Farewell to the Maginot Line
Unlike the fabled 2nd World War French, I have decided to abandon our (not so) mighty defences before they are overwhelmed, rather than waiting for the blitzkrieg that is sure to come. As per Shara's advice given only yesterday, I will be escalating to chemical warfare.
The mice, you see, after first stealing two traps, presumably for analysis by their scientists, have ignored the remaining glue trap and, after suffering some early losses, now treat the spring-loaded traps with utter contempt.
Last night I heard a snap and descended to the kitchen to see what was what. A trap had been sprung, it lay upon its back, as useless as army tank caught in a pit. Hanging around nearby, was the mouse who'd done the deed. It stared at me insolently. I sensed bitterness that I had interrupted its leisurely meal of peanut butter and cheese, a certain degree of caution, but little fear.
I turned, took hold of a section of newspaper and rolled it up as though to swat a fly. Perhaps happily, but the time the improvised weapon was ready, the mouse was nowhere to be seen.
Later, I told Raven what had happened and she clung to me, shivering. "Honey, let's get poison, please!"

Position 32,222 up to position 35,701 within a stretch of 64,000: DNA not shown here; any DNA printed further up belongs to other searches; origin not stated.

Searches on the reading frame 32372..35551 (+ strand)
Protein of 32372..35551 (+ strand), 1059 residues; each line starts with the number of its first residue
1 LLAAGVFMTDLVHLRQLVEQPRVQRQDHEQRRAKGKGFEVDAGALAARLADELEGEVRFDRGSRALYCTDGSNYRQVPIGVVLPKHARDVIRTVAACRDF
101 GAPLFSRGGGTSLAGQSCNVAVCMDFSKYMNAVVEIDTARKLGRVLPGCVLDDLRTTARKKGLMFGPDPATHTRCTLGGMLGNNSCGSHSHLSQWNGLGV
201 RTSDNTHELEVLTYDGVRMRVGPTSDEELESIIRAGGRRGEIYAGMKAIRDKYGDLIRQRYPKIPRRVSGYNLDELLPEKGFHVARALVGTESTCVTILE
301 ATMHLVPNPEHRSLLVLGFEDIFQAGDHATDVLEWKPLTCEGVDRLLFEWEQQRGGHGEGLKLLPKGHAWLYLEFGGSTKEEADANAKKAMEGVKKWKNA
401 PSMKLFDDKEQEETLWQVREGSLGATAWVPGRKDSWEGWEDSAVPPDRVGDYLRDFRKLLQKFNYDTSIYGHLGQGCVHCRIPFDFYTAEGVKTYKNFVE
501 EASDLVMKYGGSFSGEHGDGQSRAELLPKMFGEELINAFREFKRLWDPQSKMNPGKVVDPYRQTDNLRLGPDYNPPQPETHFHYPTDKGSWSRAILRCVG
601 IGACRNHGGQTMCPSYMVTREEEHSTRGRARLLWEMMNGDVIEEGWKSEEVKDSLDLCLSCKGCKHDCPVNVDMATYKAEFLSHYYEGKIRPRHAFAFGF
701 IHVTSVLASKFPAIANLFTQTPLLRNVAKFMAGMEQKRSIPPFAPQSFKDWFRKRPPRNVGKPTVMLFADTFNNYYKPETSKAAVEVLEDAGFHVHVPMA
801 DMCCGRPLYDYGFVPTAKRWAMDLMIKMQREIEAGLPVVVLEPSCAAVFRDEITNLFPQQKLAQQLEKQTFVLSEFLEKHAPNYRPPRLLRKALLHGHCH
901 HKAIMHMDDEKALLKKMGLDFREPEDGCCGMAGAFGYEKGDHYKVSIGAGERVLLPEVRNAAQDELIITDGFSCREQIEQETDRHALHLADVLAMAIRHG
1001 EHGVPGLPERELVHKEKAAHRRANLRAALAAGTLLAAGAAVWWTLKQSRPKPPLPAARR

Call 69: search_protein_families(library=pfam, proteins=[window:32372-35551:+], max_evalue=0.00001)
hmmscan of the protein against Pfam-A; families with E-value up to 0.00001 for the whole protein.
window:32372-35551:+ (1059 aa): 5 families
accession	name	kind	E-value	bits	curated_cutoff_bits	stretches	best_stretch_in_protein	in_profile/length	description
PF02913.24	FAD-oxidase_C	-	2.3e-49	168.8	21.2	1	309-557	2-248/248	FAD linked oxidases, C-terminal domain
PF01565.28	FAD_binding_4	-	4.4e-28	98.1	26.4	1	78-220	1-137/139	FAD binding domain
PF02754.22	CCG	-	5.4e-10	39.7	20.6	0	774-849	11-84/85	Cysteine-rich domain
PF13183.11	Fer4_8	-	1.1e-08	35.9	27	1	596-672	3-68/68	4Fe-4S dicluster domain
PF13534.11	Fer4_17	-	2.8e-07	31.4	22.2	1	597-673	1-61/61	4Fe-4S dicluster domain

"Let's give the traps another night," I said, feeling more than a little awful about the request. "Please."
Were it not for Raven, I wouldn't have broken so quickly, but she is genuinely phobic about them. You might think it funny if I told you I've seen her standing on a chair because she's seen one (and it truth, to one who does not suffer from musophobia (but arguably, who does suffer from a shortage of empathy) it the sight of the cliche brought to life is funny), but it is not funny to her, not in the least.
So, seeing the upturned trap without the body that triggered it is the final straw. This shall not stand. The mechanical defences will remain, but they will be augmented chemicals. No more passive defense. Today, we move to the attack!